A Guide to Italian Olive Oil

Since 1500 A.D., olive oil occupies a prominent place in every Italian household. Its unique fresh and fruity flavors along with its light texture conquered the hearts the entire Roman Empire. Ever since, it has been the basis of most Italian dishes. Used to add savor to sauces, enjoyed as a condiment over grilled vegetables, drizzled over salads and savored as a dipper for bread, olive oil has countless possible uses. But, there are different types of oils and finding the right one is essential to enjoying a tasty meal.

The taste of olive oil depends on a lot of factors such as the location, the climate, the environment and many more. For instance, if you taste olive oil from Tuscany—where the climate is mild and dry—it will have a slight peppery taste. Henceforth, it is perfect for steaks or any grilled dish. However, olive oils from Liguria are more buttery, light and fruity as the climate in this region is cooler and more humid. Moreover, olive oils from southern regions such as Puglia, where the weather is traditionally hot, and the soil is rich, tend to have a grassy and rich taste that is perfect for pasta dishes. Depending on what you are preparing or what you prefer, you should carefully choose your oil according to its region.

Otherwise, the quality of olive oil is closely linked to the process used to extract the oil from the olives. The are two broad categories of olive oils; those which are refined and those that are not. As a matter of fact, the more refined one oil is, the less taste and flavor it has. Shopping at the supermarket, you have probably come across the label “Extra Virgin Olive Oil,” but what does it really mean? This type of oil is unrefined and has a very low level of acidity, making it the tastiest and most healthy of all the other types of olive oil. Due to its more lengthy and complicated extraction, this olive oil is quite expensive and should be used to enhance salad dressing or consumed raw and could be cooked but at the expense of losing all its aromas and taste.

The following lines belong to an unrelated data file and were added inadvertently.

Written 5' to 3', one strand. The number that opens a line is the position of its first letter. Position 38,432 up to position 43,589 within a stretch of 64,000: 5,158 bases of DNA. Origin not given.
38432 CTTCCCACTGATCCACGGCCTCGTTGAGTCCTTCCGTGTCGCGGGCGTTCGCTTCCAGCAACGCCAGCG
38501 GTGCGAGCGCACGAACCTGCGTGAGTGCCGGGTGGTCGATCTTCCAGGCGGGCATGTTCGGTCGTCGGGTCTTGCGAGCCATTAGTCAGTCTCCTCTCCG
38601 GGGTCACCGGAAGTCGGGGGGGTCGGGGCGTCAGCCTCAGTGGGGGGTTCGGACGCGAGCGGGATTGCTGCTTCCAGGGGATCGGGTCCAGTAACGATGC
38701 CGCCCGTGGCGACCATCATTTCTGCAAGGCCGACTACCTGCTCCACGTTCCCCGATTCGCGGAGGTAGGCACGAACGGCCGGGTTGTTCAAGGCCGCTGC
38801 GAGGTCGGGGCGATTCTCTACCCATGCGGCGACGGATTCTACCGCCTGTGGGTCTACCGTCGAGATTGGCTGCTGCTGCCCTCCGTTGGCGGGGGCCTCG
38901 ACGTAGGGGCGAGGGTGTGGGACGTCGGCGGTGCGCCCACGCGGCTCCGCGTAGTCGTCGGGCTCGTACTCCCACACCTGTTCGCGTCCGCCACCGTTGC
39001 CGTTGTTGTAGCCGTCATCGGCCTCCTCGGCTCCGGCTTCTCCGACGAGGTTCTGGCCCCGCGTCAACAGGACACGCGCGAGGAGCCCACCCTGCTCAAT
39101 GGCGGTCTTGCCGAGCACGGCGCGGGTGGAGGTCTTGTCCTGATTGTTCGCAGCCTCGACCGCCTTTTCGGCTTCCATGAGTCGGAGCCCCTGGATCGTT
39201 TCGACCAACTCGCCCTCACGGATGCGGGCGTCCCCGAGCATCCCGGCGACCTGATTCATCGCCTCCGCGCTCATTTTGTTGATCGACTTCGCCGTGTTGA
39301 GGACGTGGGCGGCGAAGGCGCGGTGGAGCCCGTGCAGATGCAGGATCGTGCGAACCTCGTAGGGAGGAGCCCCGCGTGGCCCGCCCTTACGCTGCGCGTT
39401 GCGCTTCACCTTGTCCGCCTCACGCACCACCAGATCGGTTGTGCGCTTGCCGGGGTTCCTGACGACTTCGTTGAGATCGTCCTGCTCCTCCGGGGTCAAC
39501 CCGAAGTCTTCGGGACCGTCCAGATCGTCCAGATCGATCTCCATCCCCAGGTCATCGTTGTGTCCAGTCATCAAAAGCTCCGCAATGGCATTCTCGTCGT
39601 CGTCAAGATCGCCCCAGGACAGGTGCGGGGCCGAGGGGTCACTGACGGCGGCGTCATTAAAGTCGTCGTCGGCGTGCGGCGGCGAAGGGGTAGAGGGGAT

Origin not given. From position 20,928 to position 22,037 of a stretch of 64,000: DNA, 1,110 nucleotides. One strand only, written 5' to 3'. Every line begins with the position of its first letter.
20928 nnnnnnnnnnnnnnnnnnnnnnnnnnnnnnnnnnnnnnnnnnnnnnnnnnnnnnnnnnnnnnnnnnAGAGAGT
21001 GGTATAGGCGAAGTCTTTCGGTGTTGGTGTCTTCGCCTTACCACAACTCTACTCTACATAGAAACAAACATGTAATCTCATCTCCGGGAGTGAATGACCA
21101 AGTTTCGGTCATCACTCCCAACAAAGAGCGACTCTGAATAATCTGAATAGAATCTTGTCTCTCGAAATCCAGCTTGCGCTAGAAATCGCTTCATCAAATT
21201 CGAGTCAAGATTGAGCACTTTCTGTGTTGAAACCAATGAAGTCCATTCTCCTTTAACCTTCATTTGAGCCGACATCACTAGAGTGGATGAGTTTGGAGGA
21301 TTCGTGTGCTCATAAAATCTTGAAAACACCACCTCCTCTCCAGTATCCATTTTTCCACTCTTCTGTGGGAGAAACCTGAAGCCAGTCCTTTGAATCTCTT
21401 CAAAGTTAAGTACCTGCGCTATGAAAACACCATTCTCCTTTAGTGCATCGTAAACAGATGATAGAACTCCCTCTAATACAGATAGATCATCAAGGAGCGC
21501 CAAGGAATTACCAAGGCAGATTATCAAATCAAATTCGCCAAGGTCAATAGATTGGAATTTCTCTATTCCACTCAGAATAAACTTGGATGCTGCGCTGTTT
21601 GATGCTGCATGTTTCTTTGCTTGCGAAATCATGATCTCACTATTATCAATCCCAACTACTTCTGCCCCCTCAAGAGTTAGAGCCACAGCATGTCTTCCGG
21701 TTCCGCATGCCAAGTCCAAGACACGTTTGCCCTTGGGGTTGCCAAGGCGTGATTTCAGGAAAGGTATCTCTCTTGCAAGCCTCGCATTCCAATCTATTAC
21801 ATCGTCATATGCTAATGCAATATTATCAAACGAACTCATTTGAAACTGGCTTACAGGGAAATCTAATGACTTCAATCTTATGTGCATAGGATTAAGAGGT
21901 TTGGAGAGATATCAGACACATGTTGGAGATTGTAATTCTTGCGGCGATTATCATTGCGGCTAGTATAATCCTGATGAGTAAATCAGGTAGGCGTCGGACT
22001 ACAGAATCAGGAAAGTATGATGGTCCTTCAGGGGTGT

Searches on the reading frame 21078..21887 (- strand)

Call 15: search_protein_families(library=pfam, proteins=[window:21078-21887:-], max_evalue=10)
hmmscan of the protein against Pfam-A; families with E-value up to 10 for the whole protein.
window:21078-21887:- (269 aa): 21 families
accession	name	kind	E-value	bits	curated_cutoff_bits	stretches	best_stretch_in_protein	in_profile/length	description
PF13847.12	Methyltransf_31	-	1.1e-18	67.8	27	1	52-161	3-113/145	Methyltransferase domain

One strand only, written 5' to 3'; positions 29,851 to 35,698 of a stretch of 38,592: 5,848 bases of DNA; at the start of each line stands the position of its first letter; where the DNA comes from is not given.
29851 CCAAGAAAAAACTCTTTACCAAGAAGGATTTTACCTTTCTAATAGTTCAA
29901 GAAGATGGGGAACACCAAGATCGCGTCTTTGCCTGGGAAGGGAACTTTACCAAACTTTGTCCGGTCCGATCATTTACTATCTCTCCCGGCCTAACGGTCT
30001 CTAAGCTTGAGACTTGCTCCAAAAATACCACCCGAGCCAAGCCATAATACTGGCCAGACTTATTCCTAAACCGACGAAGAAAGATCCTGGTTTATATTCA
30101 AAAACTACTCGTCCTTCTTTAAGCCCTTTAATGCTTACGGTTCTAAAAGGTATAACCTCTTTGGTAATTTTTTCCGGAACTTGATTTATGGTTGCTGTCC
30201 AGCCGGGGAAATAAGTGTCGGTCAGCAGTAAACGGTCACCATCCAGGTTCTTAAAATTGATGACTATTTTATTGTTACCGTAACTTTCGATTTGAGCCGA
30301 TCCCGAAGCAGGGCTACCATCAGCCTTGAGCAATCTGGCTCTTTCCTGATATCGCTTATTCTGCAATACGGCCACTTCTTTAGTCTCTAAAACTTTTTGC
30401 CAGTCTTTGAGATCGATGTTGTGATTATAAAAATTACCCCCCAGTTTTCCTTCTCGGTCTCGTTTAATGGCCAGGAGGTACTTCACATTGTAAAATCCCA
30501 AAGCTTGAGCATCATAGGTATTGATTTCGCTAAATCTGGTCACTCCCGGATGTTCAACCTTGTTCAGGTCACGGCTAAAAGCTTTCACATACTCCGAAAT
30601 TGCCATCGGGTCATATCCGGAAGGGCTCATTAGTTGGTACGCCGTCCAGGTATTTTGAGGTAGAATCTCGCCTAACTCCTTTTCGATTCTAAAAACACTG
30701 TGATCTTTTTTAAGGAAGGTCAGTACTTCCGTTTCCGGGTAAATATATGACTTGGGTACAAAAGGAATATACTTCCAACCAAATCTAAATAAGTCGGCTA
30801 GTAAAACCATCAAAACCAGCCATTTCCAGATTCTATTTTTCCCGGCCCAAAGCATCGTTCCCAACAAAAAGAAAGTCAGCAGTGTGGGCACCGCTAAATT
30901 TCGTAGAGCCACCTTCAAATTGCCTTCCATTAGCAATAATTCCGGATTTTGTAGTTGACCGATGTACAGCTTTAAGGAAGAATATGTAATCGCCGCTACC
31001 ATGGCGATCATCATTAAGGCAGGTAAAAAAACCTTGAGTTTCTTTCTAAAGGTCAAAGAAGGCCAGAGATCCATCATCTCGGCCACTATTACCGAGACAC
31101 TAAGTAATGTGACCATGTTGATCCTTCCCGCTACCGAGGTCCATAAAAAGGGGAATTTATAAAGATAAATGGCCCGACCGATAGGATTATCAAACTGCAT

On the other hand, we have the “Pure Olive Oil,” also known as regular olive oil, which is refined and costs much less than the extra virgin. Contrarily to the extra virgin oil, the pure olive oil is extracted with heat, altering the taste of olives. While sometimes it is blended with some extra virgin oil, other times it is on its own and doesn’t have any particular aroma or zesty taste. This type of oil is only good for cooking as it cannot be appreciated on its own. If you are looking for something in between the two, a good bargain would be the “Virgin Olive Oil” which is an unrefined oil. With great health benefits at more reasonable prices, it can be used for cooking but can also be enjoyed on its own.

It may sound complicated to find the perfect olive oil, but it all comes down to one thing; you, trusting your taste buds. If you happen to fall in love with Puglia’s olive oil, do not hesitate to enjoy it as you wish to. After all, it is your own culinary journey.

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